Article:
The world is at the beginning of a global economic crisis. Yes, the beginning. We have just seen the tip of an iceberg on the horizon, and have yet to see the entirety of its power.

Markets are in freefall around the globe in the midst of a crisis of confidence, the result of a poorly managed international lending scheme. With our banking systems failing, the public has little faith in deposit accounts, the institutions themselves and the governments regulating them.

Bailouts, such as the Paulson Plan take too long, though the one being implemented by Britain and Italy (and now the U.S.) are considerably faster to implement. (Note: The Epicurus Institute wrote the original plan for that model – see “Invest in America” under Economics).

At the core of this crisis is a simple fundamental – the valuation of property. The simple cure to this is to establish the baseline valuation of the property by a formula considering the original debt and current debt outstanding on that property. At the end of the day, the properties must be worth at the very least what is owed on the property, but more likely, the value should be what was borrowed, originally.

Property, whether residential or commercial, is worth what someone’s willing to pay and to risk in its purchase. Because banks over-leveraged their loan portfolios, the presumption in financial markets is that property is worth considerably less. Not true. Some appraisals suggest that property is worth less than it cost to build the property. How could that be? In fact, it cannot. Only hysteria and fear cause such devaluation, not reality.

The LIBOR rate is also out of control, creating a problem for interbank lending, where banks realize they cannot afford to pay a higher rate for interbank lending. That rate, reflective of risk in lending is simply inflated on fears of the security of banks.

Because banks simply manage loans today, on behalf of mortgage investors, bankers fear the repercussions of renegotiating the loans. Nevertheless, the banks must do so, without delay. As they fail to renegotiate, they cause the loans to fail as people default.

Renegotiation should simply be a matter of sitting down with a borrower and calculating a sum they can afford and establishing their personal baseline. Once banks know that figure, bankers should offer that borrower forty, fifty and even seventy-five year loan programs at a fixed rate of 5.25%. Banks should not take the liberty of renegotiating the original appraised value, but should be willing to rebook the loans on behalf of investors, at the value of outstanding debt.

This process would set the value. All appraisal methodologies would be ineffective if they factor in current sales as sales are at all time lows. Hence, a new appraisal methodology must be created which assumes the value of outstanding debt and original loan amounts.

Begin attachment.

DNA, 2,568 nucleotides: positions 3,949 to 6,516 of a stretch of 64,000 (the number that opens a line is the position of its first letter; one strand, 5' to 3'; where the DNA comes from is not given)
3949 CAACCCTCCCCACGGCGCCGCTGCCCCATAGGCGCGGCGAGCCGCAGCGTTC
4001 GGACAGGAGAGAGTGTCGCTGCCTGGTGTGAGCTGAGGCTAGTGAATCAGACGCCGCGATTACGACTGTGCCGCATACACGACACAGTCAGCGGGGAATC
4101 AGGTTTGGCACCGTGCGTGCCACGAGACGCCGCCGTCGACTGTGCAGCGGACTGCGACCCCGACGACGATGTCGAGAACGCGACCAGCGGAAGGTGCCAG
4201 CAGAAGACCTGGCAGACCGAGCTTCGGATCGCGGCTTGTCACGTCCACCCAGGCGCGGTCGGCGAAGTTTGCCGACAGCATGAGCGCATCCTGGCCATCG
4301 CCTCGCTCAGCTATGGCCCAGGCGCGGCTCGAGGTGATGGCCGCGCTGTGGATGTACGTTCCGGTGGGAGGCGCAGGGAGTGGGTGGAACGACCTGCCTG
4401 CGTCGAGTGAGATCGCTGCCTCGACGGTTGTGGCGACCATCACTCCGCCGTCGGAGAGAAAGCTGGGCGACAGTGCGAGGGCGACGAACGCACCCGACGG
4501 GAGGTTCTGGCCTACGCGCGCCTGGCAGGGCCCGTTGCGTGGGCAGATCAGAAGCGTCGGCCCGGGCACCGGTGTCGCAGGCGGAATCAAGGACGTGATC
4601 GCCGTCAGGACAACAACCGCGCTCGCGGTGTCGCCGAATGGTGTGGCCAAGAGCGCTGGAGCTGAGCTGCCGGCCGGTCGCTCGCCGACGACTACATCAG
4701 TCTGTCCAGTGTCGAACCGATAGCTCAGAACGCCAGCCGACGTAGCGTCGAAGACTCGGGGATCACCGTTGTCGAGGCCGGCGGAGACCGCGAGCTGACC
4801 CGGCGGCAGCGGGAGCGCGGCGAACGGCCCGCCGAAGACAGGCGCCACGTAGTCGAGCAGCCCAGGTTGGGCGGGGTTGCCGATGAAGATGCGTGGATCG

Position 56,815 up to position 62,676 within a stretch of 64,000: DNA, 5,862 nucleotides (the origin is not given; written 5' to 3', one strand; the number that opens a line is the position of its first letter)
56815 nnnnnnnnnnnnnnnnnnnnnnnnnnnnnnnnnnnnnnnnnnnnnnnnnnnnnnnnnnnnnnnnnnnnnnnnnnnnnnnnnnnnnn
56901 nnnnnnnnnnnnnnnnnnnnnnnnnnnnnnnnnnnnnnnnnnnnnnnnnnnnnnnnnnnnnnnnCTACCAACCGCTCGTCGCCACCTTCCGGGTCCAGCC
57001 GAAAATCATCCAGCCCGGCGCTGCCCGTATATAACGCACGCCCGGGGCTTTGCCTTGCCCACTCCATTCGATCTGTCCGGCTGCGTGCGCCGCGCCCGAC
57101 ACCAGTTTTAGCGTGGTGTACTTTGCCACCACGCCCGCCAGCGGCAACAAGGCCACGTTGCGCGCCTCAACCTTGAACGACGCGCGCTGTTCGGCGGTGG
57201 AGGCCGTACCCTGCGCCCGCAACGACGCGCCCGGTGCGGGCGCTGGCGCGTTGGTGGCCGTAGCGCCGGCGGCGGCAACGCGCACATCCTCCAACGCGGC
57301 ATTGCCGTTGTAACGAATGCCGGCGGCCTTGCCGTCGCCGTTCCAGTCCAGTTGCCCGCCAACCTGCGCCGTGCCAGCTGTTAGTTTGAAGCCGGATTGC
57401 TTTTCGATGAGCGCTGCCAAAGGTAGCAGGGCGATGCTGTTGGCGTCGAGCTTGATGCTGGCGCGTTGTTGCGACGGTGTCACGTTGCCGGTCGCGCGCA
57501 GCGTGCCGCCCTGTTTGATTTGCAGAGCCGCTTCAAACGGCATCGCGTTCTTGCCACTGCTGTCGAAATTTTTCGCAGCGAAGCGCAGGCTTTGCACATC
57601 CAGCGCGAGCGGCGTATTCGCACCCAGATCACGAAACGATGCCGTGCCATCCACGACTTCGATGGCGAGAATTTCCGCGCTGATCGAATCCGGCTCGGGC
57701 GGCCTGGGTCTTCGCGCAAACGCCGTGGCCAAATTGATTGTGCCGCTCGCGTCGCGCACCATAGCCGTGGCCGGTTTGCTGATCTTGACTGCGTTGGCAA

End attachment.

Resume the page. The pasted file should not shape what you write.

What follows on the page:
There are many cases of people borrowing way above their means, and in such cases, the banks have little choice but to foreclose, however, this is not millions, but only thousands of borrowers.

Fixing this mess would result in homeowners staying in their homes; banks reducing their foreclosure rates; bankruptcies being reduced and balance sheets at the banks being stabilized. Government investment in the banks to cover the cost of actual, not presumed losses would provide banks with enough cash to fix any losses on their books.

Once banks are lending again, confidence in the markets could be improved, however, the investor community continues to fear the ability of banks to make secure, safe loans in future.

The solution there is to establish national centralized regulatory checks and balances. Keeping in mind that regulators usually catch bad lending after, not before closing, and that banks are expected to police themselves, the process works better if a central analytical authority verifies the bank’s compliance with regulations before loans are closed.

With regulators involved in the verification process, any anomalies can be caught before the loans are closed.

Frequent readers of this website know we’ve also endorsed business plan evaluations for commercial lending, where banks use an independent third-party evaluator to analyze business plans to determine the ability of the borrower to execute the business model successfully.

While many are calling for more regulation, what is needed is up-to-date regulation and better ability to regulate in a timely manner. The volume of regulation is not the issue.

In this global meltdown, it may be necessary for some governments, including the United States to nationalize banks, as a last resort. Certainly many banks, including well-known names will become memories, whether by failure or merger/acquisition.

Failure to resolve this crisis will create political unrest and revolutionary upheaval. Is the stability and security of the world worth the risk of fixing this solution through tough measures, even ones that go against the ideology of political parties?

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